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Lions Roar : September 2013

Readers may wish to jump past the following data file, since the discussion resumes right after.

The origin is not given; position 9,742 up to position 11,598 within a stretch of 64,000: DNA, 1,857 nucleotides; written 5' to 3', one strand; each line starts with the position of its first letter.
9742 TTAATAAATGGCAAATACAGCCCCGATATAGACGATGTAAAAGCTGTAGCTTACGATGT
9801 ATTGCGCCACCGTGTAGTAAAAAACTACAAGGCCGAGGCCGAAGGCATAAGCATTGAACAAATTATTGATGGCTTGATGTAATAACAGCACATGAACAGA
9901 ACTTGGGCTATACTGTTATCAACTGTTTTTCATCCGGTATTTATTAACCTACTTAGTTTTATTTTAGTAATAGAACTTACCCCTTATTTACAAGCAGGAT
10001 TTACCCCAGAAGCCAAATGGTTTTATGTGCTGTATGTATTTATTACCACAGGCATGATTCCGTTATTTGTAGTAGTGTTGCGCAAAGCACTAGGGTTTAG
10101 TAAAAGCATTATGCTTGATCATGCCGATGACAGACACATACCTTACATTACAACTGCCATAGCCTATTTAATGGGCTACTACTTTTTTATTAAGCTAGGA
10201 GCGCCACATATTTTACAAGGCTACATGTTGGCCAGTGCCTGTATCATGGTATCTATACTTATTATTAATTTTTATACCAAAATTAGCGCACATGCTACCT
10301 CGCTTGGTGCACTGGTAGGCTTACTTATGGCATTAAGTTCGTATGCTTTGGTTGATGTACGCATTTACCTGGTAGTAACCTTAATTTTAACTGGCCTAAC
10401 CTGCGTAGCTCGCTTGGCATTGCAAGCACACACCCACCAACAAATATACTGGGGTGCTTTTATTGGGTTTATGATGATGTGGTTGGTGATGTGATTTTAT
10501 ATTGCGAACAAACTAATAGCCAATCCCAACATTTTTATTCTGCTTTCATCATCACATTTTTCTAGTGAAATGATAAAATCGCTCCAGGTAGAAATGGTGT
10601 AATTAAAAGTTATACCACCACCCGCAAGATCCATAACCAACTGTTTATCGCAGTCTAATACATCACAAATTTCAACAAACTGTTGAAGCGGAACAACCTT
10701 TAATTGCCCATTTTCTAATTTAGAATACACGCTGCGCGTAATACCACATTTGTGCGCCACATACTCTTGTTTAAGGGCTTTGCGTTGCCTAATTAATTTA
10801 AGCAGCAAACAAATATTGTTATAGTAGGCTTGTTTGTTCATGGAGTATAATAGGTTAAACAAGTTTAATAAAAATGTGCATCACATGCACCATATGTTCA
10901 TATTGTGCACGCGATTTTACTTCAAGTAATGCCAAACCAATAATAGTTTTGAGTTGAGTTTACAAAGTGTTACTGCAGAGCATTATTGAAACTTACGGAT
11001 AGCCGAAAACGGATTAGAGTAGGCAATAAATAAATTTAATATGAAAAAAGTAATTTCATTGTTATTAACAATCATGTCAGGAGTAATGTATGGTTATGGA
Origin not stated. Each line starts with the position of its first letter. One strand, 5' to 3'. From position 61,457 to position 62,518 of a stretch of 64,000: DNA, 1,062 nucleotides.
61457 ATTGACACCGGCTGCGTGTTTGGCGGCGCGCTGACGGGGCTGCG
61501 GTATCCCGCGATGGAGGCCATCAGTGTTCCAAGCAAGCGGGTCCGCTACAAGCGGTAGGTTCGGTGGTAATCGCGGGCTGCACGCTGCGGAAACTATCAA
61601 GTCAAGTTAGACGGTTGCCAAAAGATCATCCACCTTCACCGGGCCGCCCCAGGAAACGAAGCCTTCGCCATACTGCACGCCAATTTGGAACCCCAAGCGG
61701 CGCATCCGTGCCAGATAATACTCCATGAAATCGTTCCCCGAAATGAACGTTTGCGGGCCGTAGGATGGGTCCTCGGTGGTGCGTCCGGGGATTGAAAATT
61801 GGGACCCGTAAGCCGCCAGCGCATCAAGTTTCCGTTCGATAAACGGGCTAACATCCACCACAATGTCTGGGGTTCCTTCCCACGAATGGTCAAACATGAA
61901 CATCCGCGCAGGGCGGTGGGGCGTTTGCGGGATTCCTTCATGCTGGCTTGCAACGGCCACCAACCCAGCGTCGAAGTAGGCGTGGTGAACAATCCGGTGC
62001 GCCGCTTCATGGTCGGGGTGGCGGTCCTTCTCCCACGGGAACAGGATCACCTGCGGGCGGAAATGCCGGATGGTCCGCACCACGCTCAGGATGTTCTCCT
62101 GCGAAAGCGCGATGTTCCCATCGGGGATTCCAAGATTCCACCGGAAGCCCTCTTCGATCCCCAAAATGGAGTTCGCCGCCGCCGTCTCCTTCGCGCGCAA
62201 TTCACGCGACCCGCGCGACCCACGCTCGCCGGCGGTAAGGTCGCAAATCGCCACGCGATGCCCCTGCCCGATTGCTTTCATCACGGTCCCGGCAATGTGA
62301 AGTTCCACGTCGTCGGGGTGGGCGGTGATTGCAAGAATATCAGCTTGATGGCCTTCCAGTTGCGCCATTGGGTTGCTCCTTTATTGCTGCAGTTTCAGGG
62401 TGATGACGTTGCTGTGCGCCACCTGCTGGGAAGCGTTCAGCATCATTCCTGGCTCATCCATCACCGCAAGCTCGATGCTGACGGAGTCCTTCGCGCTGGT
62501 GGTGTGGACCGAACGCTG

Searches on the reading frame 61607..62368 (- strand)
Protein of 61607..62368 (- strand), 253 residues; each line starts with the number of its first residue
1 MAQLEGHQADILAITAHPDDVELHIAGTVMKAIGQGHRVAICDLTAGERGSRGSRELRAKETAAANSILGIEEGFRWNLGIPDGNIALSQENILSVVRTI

BY ANDREA MILLER Books in Brief HOW TO WAKE UP A Buddhist-Inspired Guide to Navigating Joy and Sorrow By Toni Bernhard Wisdom Publications 2013; 240 pp., $16.95 (paper) Toni Bernhard’s first book, How to Be Sick, focused on chronic illness. But to her surprise, many readers turned out to be healthy people who related what she said about illness to whatever chal- lenge they were facing, be it the dissolution of a marriage or job stress. This inspired Bernhard to write How to Wake Up, which is about how our difficulties—whatever they are—can lead us to awakening. “The Buddha wasn’t concerned with heaven or hell, with miracles or saints,” writes Bernhard. “He was interested in investigating the human condition, particularly the presence of suffering in our lives and how we might alleviate it so that we can find the peace and well-being we all hope for.” What the Buddha discovered was that while we can’t avoid life’s ups and downs, we can learn to attain a well-being that isn’t dependent on cir- cumstances. To help us do that, he taught a wealth of detailed practices, and in How to Wake Up Bernhard helps us apply them to the challenges of our lives now. DAKINI POWER Twelve Extraordinary Women Shaping the Transmission of Tibetan Buddhism in the West By Michaela Haas Snow Lion 2013; 344 pp., $16.95 (paper) Dakini Power offers twelve fascinating and intimate profiles of women teachers who are shaping Tibetan Buddhism in the West. The term dakini applies to both exceptional women prac- titioners and to meditational deities embodying wisdom. “The dakinis are depicted as strong and fiercely independent,” writes Michaela Haas. “The Tibetan word for dakini, khandro, literally means sky-goer, and it hints at the expansiveness of their view. I find this interesting. All the female masters I met are extremely compassionate, warm, and kind, with very soft and tender hearts. At the same time, they are also firm and seem to have backbones of steel.” The women profiled have had a wide range of life expe- riences. They include Jetsunma Tenzin Palmo, an Englishwoman who did twelve years of solitary retreat in a cave in the Himala- yas, and Karma Lekshe Tsomo, who went from being a Califor- nian surfer to the head of the world’s foremost association of Buddhist women. SPIRITUAL ECOLOGY The Cry of the Earth Edited by Llewellyn Vaughan-Lee The Golden Sufi Center; 280 pp., $15.95 (paper) Spiritual Ecology is an anthology edited by the Sufi teacher Llewellyn Vaughan-Lee. As he explains, the book’s contribu- tors—luminaries from various spiritual traditions—all have the same essential message: our environmental crisis is also a spiri- tual crisis. We’ll only be able to bring the world back into bal- ance when we have regained a spirituality grounded in nature. Contributors John Stanley and David Loy note that while most religions reject biological evolution because it seems to conflict with their creation stories, to remain relevant they must embrace evolution and focus on its spiritual meaning. Scientists, however, also have a limiting belief: scientific materialism. So to survive, humanity needs a deeper truth than either religion or science alone provides. Contributor Susan Murphy Roshi sees our envi- ronmental crisis as “a tremendous koan set for us by the Earth,” and to solve it we “need to relearn the fundamentals that were once natural to us.” Disappearing forests, melting glaciers, heat waves—these are, according to Thich Nhat Hanh, bells of mind- fulness urging us to look deeply at our impact on the planet. SHAMBHALA SUN SEPTEMBER 2013 79